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Good university Maths courses and careers for DC with ASD

(11 Posts)
HisMum4 Wed 29-Jul-15 23:31:45

Time has come for the statemented DS to apply to university... Another maze to untangle.

Could you share any thoughts and experiences?

Where do Aspies cope best/worst, what the issues are, what to look for at open days?
All contributions welcome here or in Higher Education

PolterGoose Thu 30-Jul-15 07:41:58

Message withdrawn at poster's request.

PolterGoose Thu 30-Jul-15 07:58:29

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HisMum4 Thu 30-Jul-15 10:27:18

Hi PolteGoose, thanks for great hints and advice as always!

I agree that it is very important for DS to feel safe and supported. Without this things would start falling apart. My problem now is that the list of possibilities is endless and we will never be able to systematically visit and check all the options. Once the grades will be known, the list would be narrowed sufficiently to focus on a realistic range of unis.

Problem is, DS isn't "engaged" in the university choice yet. He have seen Engineering and wanted to study it. Then he got a flavour of computing and was excited about that. Now he experienced a Maths taster course and is excited about Maths... you know how Aspies are. He is supposed to articulate why this particular subject and why this course, and what is the career he foresees..

CMOTDibbler Thu 30-Jul-15 10:32:17

I think if he's good at maths, then the AQ of most actuaries is very high (dh works with them), or something like forensic accountancy might appeal.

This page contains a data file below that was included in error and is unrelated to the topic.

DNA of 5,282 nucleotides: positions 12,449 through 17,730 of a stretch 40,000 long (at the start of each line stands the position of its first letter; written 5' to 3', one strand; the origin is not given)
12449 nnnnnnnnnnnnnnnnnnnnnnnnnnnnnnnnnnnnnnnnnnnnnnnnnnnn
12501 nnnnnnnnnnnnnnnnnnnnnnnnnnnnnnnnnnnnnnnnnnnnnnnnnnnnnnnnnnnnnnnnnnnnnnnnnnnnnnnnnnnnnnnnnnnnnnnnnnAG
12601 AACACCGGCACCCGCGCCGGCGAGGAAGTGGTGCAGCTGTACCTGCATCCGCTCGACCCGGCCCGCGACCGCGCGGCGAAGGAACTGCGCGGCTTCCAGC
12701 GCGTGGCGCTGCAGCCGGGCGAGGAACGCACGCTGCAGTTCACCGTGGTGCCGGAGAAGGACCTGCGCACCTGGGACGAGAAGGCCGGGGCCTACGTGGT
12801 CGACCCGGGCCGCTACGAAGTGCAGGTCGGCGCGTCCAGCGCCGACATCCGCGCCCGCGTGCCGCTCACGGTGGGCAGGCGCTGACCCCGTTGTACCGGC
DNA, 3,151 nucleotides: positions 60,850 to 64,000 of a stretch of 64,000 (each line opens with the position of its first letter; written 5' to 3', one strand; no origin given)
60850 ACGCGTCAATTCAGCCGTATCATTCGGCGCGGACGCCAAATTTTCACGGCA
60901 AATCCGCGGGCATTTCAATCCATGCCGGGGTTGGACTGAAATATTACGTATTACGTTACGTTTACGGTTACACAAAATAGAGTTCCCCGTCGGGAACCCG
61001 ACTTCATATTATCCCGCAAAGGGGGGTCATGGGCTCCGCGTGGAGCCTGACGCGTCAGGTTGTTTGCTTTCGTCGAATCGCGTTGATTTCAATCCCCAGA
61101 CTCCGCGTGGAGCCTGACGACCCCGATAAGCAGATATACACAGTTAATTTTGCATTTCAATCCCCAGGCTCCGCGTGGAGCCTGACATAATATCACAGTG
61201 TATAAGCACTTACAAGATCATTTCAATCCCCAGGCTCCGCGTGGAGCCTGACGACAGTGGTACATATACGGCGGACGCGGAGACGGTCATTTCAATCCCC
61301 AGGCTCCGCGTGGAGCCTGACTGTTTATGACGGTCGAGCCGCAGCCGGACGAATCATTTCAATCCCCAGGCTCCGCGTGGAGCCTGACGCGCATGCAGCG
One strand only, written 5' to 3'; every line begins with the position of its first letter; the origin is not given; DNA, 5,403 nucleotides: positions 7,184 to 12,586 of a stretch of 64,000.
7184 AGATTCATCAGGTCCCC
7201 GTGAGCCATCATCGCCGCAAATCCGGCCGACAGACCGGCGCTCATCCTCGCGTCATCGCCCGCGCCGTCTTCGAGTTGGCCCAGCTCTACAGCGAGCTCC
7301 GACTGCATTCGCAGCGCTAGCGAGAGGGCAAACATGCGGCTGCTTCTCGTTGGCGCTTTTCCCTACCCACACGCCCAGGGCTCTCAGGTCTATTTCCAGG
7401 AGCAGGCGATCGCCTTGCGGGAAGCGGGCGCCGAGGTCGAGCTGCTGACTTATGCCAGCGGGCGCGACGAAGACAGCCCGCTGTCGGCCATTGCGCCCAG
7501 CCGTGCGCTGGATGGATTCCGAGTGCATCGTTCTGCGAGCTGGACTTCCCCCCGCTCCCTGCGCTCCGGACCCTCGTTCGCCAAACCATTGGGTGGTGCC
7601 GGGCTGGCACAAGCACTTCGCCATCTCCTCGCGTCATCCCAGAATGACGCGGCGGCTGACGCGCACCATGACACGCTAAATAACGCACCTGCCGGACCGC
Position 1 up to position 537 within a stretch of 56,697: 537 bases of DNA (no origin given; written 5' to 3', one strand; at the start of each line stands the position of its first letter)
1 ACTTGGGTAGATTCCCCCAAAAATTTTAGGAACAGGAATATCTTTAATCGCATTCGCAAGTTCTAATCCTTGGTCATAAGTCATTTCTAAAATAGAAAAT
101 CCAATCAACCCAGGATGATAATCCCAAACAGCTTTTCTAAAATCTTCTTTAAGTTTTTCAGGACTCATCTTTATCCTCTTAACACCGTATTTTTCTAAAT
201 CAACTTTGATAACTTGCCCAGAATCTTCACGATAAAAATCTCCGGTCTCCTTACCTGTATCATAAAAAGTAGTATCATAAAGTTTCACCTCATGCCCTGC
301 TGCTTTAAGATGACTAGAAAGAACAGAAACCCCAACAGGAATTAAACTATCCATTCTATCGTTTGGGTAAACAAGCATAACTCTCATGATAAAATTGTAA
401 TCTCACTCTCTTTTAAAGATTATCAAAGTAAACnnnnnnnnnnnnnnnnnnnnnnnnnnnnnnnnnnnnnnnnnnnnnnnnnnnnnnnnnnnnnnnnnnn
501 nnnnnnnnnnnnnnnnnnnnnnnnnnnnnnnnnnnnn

Theres a lot of people working in financial mathematical modelling - I sat with someone at a dinner a few weeks ago who has a maths based Phd and had been offered roles in that, but had chosen a medical mathematical modelling field instead

PolterGoose Thu 30-Jul-15 10:54:07

Message withdrawn at poster's request.

HisMum4 Thu 30-Jul-15 11:00:27

CMOT, thanks for the ideas about actuaries and forensic.
Did you get a sense of what type of maths study lead to mathematical modeling, financial or biomedical? Is it Maths or statistics?
I recall some comments that theoretical Physics parts which are thaught in Maths degree are in demand in the financial industry. That would be a Maths degree then.

CMOTDibbler Thu 30-Jul-15 11:12:05

Well this chap (one of the brightest people I have talked to in a long time, which is saying something) had a PhD in fluid flow on the quantum scale modelling, so I think his first degree was pure maths.

But I agree with Polter about pursuing a passion at this point - your ds is showing interest in a related group of degrees, and I know at 16 I was the same. I seriously considered electronic engineering for a while, and some other fields before finding out about medical physics and knowing that it was the perfect field for me, even if my original specialism target is one I never ended up working in.

HisMum4 Thu 30-Jul-15 15:00:34

Yes, Polter, I remembersmile.

DS did a taster course at Villiers Park this year. He returned inspired, sparkling with ideas and confident. He said "Mum, its time for me to explore the big wide world"..

PolterGoose Thu 30-Jul-15 16:47:21

Message withdrawn at poster's request.

zzzzz Thu 30-Jul-15 17:42:16

There's a lot understatement of maths in engineering or physics and certainly mathematical modelling is a large part of mech eng. If it was me I would decide later and just let him go where his latest craze takes him. Job wise the actual degree is rarely key.

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